By all accounts, most military officers plan to support George W. Bush in this year’s presidential race. Other pro-defense voters show similar preferences, to the point where Bush leads Al Gore by 2 to 1 among voters who rank national defense a top priority in the 2000 campaign. Concerned about what they see as an underfunded, overworked military, these voters want change.
The massive rush of military brass and other pro-defense voters to the Republican side makes little substantive sense. It seems motivated more by nostalgia for the past and anger at President Clinton than any fair comparison between Bush and Gore.
It is true that today’s military is showing signs of wear and tear and that overall readiness has declined from the years of the Bush presidency. Notably, the readiness levels of many types of aircraft have dropped by about 10 percentage points over the past decade. But while Bush and former Defense Secretary Dick Cheney deserve credit for paying attention to these troublesome facts, they badly overstate the severity of the problem. By most measures—the condition of equipment, the rigor of training, the experience and skill levels of troops—today’s military is just as good as that of the mid-1980s. Those who doubt it need only recall the outstanding recent performances of U.S. military personnel in the skies of Iraq and Serbia, the mud of Bosnia and the waters of the Persian Gulf and the Taiwan Strait. The U.S. military downsizing of the last decade, made possible by the end of the Cold War, clearly has been the most successful in the nation’s history.
Morale is admittedly weaker today than under presidents Reagan and Bush because of long hours of work and frequent deployments away from home and families.
But that fact does not necessarily translate into an overwhelming case for Bush. Although he has assembled a strong team of military advisors, he plans to allocate less money to the armed forces over the next 10 years than Gore, if the two campaigns’ budget plans are to be believed. The difference amounts to only 2% of the defense budget, but it is real money—about $5 billion a year.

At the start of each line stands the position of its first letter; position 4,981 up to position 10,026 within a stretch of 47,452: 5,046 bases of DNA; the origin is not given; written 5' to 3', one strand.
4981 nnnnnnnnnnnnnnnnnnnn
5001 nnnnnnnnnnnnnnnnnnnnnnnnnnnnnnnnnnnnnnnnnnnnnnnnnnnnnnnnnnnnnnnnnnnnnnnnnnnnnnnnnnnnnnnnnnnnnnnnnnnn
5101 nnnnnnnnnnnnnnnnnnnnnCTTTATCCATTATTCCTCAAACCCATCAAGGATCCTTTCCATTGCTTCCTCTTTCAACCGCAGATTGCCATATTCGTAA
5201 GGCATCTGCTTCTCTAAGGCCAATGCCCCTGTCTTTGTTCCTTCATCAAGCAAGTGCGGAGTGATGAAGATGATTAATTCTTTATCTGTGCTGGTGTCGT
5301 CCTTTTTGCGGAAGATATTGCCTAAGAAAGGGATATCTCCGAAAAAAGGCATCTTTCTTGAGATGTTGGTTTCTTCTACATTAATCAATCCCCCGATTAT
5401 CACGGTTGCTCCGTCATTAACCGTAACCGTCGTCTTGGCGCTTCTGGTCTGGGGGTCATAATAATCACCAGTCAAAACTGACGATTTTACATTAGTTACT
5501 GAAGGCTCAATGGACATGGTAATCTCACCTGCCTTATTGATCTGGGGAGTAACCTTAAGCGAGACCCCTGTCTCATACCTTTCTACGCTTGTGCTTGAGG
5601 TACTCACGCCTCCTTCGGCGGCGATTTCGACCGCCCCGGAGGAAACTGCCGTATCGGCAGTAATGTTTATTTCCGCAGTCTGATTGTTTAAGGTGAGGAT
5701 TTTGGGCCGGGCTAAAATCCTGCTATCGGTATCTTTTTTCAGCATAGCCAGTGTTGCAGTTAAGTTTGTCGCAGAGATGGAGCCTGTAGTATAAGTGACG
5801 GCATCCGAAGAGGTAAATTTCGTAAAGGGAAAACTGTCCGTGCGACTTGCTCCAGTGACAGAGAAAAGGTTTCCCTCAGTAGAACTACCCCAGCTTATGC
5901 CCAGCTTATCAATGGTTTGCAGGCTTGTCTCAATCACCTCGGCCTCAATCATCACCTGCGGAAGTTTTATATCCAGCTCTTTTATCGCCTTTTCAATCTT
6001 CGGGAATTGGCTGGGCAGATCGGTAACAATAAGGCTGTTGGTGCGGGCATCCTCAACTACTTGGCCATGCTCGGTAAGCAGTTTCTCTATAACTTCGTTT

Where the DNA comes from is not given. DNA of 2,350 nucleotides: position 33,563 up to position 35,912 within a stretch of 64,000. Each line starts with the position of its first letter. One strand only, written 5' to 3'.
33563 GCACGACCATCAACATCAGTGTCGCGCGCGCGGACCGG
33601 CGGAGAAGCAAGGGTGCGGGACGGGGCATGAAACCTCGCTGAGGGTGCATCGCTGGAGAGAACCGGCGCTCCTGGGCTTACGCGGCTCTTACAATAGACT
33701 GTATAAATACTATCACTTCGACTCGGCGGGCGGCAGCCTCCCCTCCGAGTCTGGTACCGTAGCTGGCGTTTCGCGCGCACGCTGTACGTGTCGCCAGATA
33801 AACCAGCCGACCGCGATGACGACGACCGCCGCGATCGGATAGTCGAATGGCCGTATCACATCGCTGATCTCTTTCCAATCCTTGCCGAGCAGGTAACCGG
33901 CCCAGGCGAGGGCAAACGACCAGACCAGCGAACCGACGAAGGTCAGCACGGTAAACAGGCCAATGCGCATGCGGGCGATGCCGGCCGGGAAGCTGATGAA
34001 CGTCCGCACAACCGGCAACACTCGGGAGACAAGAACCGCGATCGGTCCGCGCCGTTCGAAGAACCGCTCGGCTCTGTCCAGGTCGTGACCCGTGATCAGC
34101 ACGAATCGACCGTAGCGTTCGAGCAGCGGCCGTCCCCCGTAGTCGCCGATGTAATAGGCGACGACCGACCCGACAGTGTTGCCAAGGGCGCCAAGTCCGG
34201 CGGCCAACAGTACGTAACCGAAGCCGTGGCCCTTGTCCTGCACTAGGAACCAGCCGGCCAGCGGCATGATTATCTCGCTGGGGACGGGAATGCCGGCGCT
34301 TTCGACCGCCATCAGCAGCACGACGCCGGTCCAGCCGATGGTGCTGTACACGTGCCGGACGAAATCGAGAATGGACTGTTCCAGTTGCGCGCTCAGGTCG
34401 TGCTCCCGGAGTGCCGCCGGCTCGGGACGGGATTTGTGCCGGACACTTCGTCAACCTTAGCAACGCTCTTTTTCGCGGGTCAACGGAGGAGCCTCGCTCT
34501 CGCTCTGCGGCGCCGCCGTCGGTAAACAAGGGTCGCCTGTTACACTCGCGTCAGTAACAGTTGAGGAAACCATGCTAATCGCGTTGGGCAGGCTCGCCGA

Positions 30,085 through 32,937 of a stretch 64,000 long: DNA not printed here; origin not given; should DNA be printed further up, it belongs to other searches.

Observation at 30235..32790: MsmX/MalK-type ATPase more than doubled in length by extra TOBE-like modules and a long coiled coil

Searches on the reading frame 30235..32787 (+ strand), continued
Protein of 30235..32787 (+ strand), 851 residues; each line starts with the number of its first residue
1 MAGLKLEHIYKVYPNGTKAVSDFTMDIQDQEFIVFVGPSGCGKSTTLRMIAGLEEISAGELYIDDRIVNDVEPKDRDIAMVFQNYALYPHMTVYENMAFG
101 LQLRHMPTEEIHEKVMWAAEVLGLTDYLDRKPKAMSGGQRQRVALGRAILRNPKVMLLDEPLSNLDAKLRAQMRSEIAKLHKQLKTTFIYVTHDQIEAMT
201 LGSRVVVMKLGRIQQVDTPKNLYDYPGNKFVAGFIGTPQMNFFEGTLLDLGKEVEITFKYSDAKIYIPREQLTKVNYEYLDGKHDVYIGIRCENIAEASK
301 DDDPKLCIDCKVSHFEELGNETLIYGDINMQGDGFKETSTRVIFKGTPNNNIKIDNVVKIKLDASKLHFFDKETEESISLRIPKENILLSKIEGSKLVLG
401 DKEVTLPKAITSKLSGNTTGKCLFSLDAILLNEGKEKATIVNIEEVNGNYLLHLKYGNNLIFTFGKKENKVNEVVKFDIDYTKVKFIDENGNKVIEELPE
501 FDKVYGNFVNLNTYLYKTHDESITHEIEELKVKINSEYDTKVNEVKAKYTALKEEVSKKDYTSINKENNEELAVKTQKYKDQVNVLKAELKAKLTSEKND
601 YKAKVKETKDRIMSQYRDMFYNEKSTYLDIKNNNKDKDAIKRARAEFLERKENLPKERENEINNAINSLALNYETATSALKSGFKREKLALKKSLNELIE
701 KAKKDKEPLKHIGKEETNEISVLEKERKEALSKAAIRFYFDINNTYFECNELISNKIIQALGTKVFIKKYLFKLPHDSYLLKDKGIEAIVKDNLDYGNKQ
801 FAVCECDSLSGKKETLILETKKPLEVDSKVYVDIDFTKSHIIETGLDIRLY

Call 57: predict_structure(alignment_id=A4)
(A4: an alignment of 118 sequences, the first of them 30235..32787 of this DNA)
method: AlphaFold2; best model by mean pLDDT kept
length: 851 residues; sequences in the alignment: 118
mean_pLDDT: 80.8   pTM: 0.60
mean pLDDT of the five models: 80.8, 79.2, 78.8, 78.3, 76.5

Moreover, Bush has pledged to spend substantial sums to deploy a multi-layer missile defense, meaning that less money would be available for bread-and-butter military issues such as pay, training and spare parts.
The Clinton-Gore legacy on military readiness is also better than some understand. Congress deserves much of the credit for keeping readiness high in recent years too. Yet however one allocates the political credit, inflation-adjusted military pay is higher now than when the Clinton-Gore era began eight years ago.
Spending on training, spare parts and other basic necessities has gone up substantially as well and is now the highest in the country’s history on a per troop basis. As a result of such measures, a number of readiness metrics have improved of late. After a rough spell in the late 1990s, the military services met their major recruiting and retention goals this year.
Republicans charge that the Clinton administration has badly overused the military, wantonly deploying forces for ill-defined purposes in regions of little strategic importance to the U.S. Bush says that he would curtail such deployments, easing the burden on a tired U.S. military.
To be sure, the Clinton administration mishandled the Somalia operation seven years ago. And its intervention in Haiti, even if successful militarily, has not produced a thriving democracy south of our borders, though it is hard to blame the Clinton administration for that fact, or for giving Haitians a chance to take charge of their own lives.
These issues are now history. Today, U.S. military forces are deployed away from families and homes in significant numbers in only six places: Korea, Okinawa, the waters of the western Pacific Ocean, the Mediterranean Sea, the Persian Gulf region and the Balkans. All are in areas of substantial strategic interest to the U.S. All but the last predate the Clinton administration. Bush and Cheney have only offered ideas for how to reduce the deployment to the Balkans. Yet that deployment is already quite modest and has played a hand in pacifying a region important to the U.S. while contributing at least indirectly to the downfall of Serb despot Slobodan Milosevic as well.
Military officers have every right to their own political views. Yet by their collective public posture, they should not suggest to the American people that there is an obvious pro-defense candidate in this year’s presidential race. In fact, there are two.